Lyle Finds His Mother
What parents need to know
Parents Need to Know
Parents need to know that the pictures are more detailed and colorful, done in thinner lines than in previous books, but they are losing the childlike simplicity that was a hallmark of the series.
What's the story?
Hector Valenti, star of stage and screen, comes back into Lyle's life. Valenti, devoid of a partner to work with, has been starving. Seeing Lyle and the Primms in the park, he holds back from revealing himself because he is so ragged-looking. Instead he concocts a scheme to pretend to help Lyle find his mother in order to get him back in the act.
The Primms are suspicious, but Lyle wants to find his mother. He imagines what she could be like (in his dreams, she's a lot like Mrs. Primm) and soon can think of nothing else.
The Primms try to distract him with many activities, but in the end he must go. He and Valenti raise enough money to live well again, but Lyle finally makes Valenti initiate the search. In the end, Lyle finds his mother and happily brings her back to the Primms's house to live.
Is it any good?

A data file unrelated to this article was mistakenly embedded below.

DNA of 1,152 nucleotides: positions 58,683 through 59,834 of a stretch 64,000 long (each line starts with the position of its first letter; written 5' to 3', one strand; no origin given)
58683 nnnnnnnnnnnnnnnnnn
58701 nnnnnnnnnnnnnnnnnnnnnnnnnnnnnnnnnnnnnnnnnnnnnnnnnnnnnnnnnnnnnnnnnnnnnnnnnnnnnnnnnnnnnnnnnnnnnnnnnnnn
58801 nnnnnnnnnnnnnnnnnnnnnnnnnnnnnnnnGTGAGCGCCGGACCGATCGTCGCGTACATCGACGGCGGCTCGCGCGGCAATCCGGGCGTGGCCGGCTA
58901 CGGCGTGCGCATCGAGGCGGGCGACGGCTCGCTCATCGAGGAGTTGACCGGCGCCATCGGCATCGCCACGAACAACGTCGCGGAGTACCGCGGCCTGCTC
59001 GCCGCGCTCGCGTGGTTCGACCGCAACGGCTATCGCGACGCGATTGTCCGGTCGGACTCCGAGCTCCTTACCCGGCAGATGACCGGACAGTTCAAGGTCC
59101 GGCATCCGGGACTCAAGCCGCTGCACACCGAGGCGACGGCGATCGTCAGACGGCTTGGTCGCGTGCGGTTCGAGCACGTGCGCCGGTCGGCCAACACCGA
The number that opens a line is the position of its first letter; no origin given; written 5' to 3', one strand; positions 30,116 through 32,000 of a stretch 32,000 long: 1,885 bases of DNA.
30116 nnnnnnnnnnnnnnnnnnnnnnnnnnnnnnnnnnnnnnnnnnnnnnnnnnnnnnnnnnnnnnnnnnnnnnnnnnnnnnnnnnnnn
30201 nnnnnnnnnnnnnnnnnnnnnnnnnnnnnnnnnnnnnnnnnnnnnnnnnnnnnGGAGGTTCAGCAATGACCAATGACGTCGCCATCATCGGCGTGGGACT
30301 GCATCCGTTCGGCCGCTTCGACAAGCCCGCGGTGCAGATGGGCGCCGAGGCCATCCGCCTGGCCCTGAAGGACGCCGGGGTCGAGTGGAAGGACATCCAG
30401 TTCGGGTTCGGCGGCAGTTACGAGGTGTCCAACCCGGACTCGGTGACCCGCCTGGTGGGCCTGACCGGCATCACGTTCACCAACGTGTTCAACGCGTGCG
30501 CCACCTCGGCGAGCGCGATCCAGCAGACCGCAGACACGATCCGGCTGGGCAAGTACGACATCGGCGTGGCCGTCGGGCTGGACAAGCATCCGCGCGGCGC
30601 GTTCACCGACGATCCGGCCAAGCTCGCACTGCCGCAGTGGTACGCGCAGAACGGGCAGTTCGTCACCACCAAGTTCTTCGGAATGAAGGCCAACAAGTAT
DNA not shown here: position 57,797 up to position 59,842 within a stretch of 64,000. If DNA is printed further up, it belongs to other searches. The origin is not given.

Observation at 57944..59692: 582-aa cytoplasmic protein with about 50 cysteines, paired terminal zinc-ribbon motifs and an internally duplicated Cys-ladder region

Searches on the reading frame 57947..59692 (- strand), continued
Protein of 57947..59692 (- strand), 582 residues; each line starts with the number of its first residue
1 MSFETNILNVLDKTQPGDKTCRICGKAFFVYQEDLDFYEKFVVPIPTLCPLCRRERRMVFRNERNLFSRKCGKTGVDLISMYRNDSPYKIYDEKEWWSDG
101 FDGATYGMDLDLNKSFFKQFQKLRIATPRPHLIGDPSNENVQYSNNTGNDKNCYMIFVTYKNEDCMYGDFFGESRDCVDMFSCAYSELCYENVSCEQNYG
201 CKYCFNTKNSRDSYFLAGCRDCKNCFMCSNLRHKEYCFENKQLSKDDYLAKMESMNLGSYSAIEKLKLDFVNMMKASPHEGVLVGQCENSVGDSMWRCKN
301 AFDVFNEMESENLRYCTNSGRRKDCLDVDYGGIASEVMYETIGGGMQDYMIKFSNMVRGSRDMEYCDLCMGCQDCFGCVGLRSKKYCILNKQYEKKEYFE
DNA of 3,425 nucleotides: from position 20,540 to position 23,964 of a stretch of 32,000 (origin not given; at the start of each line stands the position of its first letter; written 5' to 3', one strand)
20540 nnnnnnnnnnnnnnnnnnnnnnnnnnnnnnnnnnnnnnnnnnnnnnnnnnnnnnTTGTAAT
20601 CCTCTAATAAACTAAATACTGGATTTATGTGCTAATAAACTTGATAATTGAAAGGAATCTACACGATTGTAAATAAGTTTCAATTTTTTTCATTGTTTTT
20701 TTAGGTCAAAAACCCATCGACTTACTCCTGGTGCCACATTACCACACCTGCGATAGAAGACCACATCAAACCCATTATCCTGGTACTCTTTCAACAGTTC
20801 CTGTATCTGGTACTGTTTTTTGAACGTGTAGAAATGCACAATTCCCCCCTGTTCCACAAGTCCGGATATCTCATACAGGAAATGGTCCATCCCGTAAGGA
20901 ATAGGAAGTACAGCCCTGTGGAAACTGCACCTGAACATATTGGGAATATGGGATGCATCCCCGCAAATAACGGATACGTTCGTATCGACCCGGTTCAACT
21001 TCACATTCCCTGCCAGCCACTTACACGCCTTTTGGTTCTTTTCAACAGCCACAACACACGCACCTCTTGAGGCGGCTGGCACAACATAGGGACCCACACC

This book was written five years after the previous book, and Waber's artistic style has evolved. His line is more refined, filled with more detail and a diversity of color washes, but it has lost that simplicity that, in the first few books, inspired children to try their own drawings.
To watch the ever-optimistic Lyle stay focused on his mission, and not let money or fame get in the way, is to know why Lyle remains at the forefront of favorite characters in kids' books. The author doesn't hedge when it comes to integrity, friendship, and family values. The story is immediately absorbing and compelling. Humor and warmth radiate from the pages without sentimentality, a tricky business. This book about finding a mother should sit in the pantheon of well-loved stories on this topic.
Families can talk about...
Families can talk about adoption and the definition of family. If you were (or are) adopted, would you want to meet your biological parents? If not, why not? If so, what would you ask them or want them to know?